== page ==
This shows all Certificates ever issued by the Certification Authority.
This exports the Certificates to a removable media in order to be delivered to the RAServer. It is the responsibility of the RAServer to distribute the Certificates to the individual owner.
This exports the Certificate Revocation List to the RAServer. The RAServer has the responsibility to make the Certificate Revocation List known and available to the individual users.
This is the functionality of the Registration Authority (RAServer) Server. The various local Registration Authority Operators communicate with this intermediary on behalf of the users' requests, in order to have access to the CA. No user communicates directly with the RA server. The RA server should be placed at a very high security level to prevent unauthorized access. The RA Server is administered by the Registration Authority Administrator. The actions available are listed next.
While perusing the source code, you will see the principal Registration Authority Server to be described as RAServer.
The content of this section is subject to change in the future.
Export the approved requests to the CAServer.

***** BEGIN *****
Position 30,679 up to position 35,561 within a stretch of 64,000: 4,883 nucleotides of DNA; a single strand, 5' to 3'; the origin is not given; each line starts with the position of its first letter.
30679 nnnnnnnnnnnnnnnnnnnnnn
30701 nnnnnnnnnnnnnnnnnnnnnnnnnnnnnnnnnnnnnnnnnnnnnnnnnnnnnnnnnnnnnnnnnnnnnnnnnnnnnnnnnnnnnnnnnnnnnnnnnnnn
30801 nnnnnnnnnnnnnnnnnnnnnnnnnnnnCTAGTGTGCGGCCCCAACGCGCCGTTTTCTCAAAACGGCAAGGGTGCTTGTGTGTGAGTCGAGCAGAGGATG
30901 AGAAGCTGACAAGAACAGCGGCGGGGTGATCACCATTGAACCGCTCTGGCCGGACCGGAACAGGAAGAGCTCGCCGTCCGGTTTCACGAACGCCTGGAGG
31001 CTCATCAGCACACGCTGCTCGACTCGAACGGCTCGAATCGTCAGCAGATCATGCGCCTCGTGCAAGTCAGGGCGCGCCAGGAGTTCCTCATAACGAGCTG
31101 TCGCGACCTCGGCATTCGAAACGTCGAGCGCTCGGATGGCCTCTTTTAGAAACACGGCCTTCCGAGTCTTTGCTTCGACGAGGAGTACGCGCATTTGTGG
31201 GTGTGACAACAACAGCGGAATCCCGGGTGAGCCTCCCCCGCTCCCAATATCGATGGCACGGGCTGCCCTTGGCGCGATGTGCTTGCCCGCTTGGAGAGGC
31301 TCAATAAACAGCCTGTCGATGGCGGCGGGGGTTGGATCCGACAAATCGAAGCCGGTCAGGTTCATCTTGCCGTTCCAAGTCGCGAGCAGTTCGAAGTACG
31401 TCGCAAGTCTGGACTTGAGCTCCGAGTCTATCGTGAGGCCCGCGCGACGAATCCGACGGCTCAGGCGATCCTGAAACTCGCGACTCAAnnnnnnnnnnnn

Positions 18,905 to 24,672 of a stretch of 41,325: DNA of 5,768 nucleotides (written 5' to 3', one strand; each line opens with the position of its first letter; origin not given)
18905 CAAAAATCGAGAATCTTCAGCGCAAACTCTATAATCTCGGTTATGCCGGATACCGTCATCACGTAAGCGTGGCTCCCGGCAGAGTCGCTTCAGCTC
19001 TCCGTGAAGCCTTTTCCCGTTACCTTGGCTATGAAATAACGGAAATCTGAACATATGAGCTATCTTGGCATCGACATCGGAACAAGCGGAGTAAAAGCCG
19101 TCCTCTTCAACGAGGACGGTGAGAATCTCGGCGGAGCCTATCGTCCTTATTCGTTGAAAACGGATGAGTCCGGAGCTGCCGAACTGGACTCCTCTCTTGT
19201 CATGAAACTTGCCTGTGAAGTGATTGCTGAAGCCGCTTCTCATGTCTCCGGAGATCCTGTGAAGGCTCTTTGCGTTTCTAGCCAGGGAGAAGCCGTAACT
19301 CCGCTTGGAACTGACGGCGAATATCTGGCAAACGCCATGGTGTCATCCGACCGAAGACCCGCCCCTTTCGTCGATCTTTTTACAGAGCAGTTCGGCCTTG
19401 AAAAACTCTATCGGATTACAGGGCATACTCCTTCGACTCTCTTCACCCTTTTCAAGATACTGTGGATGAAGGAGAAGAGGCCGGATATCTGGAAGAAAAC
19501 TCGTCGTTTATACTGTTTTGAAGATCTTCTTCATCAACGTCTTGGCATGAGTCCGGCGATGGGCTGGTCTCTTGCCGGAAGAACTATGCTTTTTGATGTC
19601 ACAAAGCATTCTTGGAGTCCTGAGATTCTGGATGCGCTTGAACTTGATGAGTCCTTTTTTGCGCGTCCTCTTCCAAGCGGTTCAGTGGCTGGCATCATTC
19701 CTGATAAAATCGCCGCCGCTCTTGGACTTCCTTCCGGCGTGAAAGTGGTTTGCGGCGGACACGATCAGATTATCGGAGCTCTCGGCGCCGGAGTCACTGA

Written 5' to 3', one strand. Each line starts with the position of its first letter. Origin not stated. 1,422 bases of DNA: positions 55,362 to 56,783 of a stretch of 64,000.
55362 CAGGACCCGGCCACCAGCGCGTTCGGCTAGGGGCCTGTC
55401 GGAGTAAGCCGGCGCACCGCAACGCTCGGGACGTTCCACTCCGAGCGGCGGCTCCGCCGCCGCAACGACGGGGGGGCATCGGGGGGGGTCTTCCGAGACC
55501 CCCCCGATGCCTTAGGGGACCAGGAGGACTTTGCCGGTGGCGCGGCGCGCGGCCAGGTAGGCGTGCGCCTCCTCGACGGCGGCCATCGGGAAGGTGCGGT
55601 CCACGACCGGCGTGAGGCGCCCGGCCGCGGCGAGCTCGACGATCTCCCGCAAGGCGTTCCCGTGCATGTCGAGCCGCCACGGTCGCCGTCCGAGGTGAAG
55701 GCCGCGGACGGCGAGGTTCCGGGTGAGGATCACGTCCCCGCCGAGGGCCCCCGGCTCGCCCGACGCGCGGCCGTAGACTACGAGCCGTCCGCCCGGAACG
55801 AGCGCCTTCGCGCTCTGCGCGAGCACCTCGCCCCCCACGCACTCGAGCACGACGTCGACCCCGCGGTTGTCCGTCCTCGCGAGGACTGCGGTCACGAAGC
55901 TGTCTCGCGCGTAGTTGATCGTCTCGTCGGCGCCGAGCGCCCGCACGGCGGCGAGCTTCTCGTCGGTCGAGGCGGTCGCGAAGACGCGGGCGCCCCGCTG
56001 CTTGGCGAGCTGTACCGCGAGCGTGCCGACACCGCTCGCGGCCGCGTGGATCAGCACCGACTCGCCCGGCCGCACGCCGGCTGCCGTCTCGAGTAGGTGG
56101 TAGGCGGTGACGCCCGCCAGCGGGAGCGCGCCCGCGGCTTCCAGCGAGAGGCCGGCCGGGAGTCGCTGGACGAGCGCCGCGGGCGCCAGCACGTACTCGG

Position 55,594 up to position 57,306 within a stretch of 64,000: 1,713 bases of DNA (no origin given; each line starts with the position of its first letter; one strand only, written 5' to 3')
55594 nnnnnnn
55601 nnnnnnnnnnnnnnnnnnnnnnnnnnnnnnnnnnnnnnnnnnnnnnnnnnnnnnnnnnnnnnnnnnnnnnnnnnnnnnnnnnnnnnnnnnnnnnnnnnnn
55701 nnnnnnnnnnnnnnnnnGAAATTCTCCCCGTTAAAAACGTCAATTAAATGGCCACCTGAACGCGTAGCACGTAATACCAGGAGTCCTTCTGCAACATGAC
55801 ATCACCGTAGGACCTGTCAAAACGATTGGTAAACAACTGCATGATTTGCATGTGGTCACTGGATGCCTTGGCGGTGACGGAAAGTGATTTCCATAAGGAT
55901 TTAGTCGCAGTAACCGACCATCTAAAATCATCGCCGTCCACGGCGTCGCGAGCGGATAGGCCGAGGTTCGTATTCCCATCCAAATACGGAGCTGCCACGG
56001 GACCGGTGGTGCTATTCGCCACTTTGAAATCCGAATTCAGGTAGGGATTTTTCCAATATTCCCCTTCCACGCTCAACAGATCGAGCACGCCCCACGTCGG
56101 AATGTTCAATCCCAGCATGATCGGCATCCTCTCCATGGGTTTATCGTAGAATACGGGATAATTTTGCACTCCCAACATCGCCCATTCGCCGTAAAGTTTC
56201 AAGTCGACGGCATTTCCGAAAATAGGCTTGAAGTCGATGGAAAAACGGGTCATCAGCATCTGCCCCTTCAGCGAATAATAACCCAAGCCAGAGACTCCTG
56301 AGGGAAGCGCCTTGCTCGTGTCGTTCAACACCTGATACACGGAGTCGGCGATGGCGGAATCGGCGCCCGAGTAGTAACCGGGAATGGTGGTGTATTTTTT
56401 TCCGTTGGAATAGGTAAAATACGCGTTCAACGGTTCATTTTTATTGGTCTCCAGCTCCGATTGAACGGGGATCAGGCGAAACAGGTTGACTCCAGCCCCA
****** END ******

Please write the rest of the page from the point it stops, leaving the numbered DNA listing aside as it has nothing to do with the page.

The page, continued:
Show Certificate Signing Requests waiting for approval by the RAServer Administrator. Approval can be based to Identification Documents or other credentials.
Show Certificate Signing Requests that have already been approved by the RAServer Administrator. These Certificate Signing Requests will be sent to the CAServer using the Export requests function.
Remove Exported Requests
The approved requests, once they are exported to the CAServer, can be removed with this option.
Import CA Certificate
This imports the Certification Authority Certificate and saves it on the local filesystem. This copy of the Certificate will be published using the adjacent commands to the interested parties.
Import New Certificates
This imports the newly signed Certificates from the CAServer. The Certificates are copied to the local file system.
Export Certificates onto LDAP
This command exports the Certificates to the specified LDAP server. The users will retrieve their Certificate by accessing the LDAP server, rather then contacting directly the RAServer.
This imports the Certificate Signing Request from the Certification Authority so that it can be published.
Export Certificate Revocation Requests
This command exports approved Revocation Requests to the CAServer. Then, the CAServer revokes these Certificates.
Send e–mail to users for newly–issued certificates
This informs the users that the Certificate has been prepared and that they should follow the indicated procedure to collect it.